• Evan Birkhead

How You Can Learn to Trust In Data

by Marty Trevino

This article was published by Forbes Tech Council, August 5, 2020.

Data-driven decision-making at the strategic levels continues to be a desired but elusive goal for countless organizations. The anecdotal evidence of this inconvenient truth is overwhelming, with data scientists bearing witnesses to the inability of data to penetrate the bastion of higher-order decision-making.

Countless advocates of data-driven decisions have been rebuffed at the strategic decision table with some permutation of rationalizations, such as, "I don't care what the data says, my gut tells me X," or, "I can see what the data says, but I simply don't trust the data."

The predictable response of advocates of data-driven decision-making to the problem of trust of data has been to improve the storytelling, create more intuitive analytics, improve the precision or accuracy of the data or add traceability to thwart suspicion as to the validity or quality of the data.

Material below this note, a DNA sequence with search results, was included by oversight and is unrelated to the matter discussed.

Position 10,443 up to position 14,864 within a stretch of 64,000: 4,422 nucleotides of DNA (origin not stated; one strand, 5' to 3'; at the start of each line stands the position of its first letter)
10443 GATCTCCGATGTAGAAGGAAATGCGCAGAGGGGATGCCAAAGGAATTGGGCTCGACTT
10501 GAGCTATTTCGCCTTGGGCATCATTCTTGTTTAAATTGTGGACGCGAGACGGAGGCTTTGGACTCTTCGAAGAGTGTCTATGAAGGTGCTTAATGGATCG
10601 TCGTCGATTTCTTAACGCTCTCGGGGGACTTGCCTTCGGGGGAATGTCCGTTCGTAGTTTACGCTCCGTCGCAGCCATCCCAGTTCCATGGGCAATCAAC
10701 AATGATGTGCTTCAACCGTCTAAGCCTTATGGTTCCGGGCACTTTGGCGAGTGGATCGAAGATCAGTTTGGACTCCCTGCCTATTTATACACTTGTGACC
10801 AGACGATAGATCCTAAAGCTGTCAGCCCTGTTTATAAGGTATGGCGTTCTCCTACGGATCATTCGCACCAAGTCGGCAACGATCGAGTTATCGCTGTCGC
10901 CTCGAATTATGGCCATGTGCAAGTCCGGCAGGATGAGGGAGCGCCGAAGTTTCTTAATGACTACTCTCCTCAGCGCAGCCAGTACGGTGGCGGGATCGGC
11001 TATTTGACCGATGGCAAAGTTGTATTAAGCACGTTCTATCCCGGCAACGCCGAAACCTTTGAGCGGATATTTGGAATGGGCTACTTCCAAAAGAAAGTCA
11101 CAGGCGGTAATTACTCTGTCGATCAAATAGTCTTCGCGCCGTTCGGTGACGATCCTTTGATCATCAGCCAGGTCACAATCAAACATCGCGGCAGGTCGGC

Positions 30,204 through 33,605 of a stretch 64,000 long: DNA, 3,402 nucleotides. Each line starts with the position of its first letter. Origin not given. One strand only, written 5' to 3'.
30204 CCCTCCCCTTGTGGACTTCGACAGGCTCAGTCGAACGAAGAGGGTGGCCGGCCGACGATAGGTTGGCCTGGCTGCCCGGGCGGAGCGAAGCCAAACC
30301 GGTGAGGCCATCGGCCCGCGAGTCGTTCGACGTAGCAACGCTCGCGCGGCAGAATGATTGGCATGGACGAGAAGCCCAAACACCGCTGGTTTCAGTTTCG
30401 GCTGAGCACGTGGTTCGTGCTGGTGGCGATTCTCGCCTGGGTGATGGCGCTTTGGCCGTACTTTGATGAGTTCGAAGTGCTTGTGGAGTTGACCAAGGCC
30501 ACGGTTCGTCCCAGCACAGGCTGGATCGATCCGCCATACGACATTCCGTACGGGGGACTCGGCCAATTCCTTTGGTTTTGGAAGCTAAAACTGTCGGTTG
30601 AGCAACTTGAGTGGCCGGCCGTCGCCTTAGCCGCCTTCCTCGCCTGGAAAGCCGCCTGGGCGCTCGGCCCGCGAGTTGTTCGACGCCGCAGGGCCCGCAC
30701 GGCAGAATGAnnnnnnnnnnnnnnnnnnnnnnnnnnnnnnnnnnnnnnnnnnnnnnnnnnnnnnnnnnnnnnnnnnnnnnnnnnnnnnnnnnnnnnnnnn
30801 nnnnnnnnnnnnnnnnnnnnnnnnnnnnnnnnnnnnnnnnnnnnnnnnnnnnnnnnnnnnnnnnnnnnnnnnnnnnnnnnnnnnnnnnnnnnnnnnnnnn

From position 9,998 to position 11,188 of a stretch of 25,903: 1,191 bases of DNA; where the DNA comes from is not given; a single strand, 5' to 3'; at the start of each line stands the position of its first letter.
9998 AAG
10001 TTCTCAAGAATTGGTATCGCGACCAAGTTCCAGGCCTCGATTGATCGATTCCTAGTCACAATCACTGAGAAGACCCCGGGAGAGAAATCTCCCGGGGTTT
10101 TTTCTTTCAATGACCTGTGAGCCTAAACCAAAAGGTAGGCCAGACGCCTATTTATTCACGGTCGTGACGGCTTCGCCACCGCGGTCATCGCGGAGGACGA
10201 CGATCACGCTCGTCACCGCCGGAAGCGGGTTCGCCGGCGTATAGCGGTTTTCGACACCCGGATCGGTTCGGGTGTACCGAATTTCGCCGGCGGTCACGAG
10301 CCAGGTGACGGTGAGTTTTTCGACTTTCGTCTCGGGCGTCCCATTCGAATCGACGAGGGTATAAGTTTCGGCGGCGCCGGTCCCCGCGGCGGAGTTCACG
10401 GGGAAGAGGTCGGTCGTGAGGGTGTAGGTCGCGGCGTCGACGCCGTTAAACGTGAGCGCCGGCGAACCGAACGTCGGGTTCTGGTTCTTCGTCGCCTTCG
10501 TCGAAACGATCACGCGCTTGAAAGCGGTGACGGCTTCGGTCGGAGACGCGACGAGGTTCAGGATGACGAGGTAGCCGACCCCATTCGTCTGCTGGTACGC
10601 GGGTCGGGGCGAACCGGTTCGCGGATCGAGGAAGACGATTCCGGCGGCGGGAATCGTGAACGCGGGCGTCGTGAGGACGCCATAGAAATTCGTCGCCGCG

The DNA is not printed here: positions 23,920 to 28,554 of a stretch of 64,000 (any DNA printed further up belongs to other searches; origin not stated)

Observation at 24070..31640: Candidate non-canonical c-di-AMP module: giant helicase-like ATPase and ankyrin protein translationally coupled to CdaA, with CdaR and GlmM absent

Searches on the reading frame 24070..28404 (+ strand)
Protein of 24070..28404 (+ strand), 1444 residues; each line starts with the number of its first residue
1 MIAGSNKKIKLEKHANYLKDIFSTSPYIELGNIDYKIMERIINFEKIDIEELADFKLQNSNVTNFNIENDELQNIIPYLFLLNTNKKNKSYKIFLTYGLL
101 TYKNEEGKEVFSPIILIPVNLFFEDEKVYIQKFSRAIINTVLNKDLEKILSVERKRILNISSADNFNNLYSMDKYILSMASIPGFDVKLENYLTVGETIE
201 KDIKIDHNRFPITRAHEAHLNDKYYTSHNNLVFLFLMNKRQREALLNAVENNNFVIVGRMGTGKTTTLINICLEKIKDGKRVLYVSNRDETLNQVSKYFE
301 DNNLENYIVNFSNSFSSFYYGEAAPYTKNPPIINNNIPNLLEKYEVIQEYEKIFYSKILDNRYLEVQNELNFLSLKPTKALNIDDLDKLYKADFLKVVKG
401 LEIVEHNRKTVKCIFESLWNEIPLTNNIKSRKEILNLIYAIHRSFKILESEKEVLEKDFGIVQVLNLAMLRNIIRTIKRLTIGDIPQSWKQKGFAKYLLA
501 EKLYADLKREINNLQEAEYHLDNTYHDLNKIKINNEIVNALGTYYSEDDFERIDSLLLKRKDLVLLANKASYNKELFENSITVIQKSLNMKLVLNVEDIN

So unfortunately, the purist answer to this wicked problem has been to more of the same. Yet the failure of well-intentioned quants to improve their trust of data in high-order decisions has little to do with the data. Much of the answer to this conundrum resides in the neuroscience of decision-making.

As a data and decision scientist, I believe that by gaining an understanding of the neuroscience of how they make decisions, business leaders can improve their trust in data when making higher-order decisions. In this article, we'll dive into the neuroscience and offer an action plan for business leaders in the tech field that they can apply to their own situations.

Continue reading on the Forbes Tech Council site.

Dr. Marty Trevino is the Chief Scientist at InsightCyber.

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